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Historic letter from Brother of Alabama’s 1st Governor reveals anecdotes about organization of the state

The following excerpt is the 2nd part of a historic letter which has been transcribed from The Alabama Historical Quarterly, Vol. 19, Nos. 03 & 04, Fall and Winter Issue 1957. It was originally written in 1847 by John Dandridge Bibb, brother of Alabama’s first two governors, William Wyatt Bibb and Thomas Bibb. He wrote the letter to Col Albert J. Pickett, Esq., Alabama’s first historian to provide details about the people and events that took place when Alabama was first organized as a Territory, and as a State in 1819. John Dandridge Bibb died only a few months later after writing this letter on May 9, 1848, at his home on the Yazoo River in Carroll County, Mississippi. Click on their names to read more about John Dandridge Bibb and Col. Albert J. Pickett.

After the death of Governor W. W. Bibb

At the death of Governor Bibb, the constitution of the State devolved the office on the President of the Senate for the time being. Thomas Bibb being President of the Senate became acting Governor for the unexpired term.

In the early settlement of Alabama, the immigrant had many difficulties and privations to endure. Those that now occupy spendid (sic) mansions erected on spot of ground, where within the memmory (sic) of living man, and even within the compass of the last thirty years, the forest grass grew in its native luxuriance and the wild deer basked in interrupted repose, can have any correct knowledge of the suffering of those who first planted their stakes and stretched over them their cloth covering to shield their wives and little ones from the “Peltings of the pitiful storms,” and whose only dependance (sic) for sustenance was on the uncertain success (sic) of capturing the game they had frightened from their resting places.

Gov. Thomas Bibb

Madison County was surrounded by Indian Territory

The County of Madison north of the Tennessee River as its boundaries are now defined but with little variation was insulated having no civilized neighbors except on the North, being surrounded in every other direction by Indian Territory, was settled in the year 1808. The land office at which those lands were sold was located at Nashville, Tennessee until the County became sufficiently populated to protect the public funds from, rogues and robbers that infested the neighboring mountains.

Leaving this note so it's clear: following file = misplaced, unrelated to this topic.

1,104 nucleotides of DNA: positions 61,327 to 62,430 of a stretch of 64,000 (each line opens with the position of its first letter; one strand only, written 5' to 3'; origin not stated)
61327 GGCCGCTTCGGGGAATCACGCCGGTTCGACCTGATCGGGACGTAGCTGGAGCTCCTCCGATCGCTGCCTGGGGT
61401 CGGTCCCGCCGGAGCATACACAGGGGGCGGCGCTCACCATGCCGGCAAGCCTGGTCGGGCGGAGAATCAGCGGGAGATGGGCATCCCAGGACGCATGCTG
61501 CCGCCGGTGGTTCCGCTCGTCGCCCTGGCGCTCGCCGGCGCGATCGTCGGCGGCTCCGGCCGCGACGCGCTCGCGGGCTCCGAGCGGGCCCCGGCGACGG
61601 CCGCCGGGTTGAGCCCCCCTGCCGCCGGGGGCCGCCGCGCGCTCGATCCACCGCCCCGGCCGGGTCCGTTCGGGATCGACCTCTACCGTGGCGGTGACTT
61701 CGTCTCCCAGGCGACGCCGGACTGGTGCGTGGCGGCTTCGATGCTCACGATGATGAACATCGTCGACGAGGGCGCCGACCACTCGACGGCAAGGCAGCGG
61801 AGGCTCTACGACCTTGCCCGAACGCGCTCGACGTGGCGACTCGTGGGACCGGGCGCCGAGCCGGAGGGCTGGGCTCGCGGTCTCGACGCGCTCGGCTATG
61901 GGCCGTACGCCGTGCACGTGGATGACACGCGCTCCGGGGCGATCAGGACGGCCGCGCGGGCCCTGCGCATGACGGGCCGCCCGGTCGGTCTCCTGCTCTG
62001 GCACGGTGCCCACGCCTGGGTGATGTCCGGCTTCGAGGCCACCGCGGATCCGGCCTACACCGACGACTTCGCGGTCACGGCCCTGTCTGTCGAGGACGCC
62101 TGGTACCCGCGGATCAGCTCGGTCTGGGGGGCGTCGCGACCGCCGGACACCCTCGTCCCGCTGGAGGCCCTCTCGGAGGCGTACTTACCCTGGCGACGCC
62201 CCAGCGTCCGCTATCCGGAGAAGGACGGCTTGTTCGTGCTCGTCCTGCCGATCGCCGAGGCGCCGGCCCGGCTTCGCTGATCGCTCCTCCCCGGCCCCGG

In 1812 the office was moved to Huntsville a large portion of the rich lands of that County having been purchased for settlement by wealthy planters from Georgia, Tennessee, Virginia N & S Carolina and they were speedily settled by the purchasers. In a few years the thick foliage was made to give place to fine plantations and “the wilderness to blossom as the rose.” At the time Alabama became a State this county had attained a high state of improvement. Even at that period Huntsville had become a Town of considerable extent and was a place of gaiety, fashion and refinement Many inteligent (sic) citizens had located there. (I refer you to the history of the Creek War)

Map showing portions of old Federal road

Alabama was a Territory for about two years

Alabama continued to be a Territory about two years when at the end of that time the population was found to have increased to the requisite number to authorise (sic) the organization of a state Government. An act of Congress was accordingly passed ordering elections to be held for members of a convention to form a constitution.

At this period the Counties of South Alabama were thinly populated owing to the more recent extinguishment of the Indian Title to the land covering those Counties. That population was like Josephs Coat, composed of many colours. In and about the embrio Towns that had started into existence were found Black Legs of every description, Rowdies, sharpers, Land pirates, the honest Forester or planter, the sober and astute merchant, with now and then a Parson whose time was too much occupied in providing for the wants of his household to be able, however, willing, to do justice to his sacred calling.

1819 map showing territory of Alabama

1819 map showing territory of Alabama

Many settlers were attracted to Montgomery

The County of Montgomery seemed to possess attractions more enticing to foreigners than those of the surrounding Counties. The cause of this was, that the lands were first sold, they were considered to be of a better quality and imigration had been more rapid to it. Bordering on the noble Alabama River another inducement was offered of future weath and grandure. The Town of Montgomery had taken an earlier tart than other neighboring villages.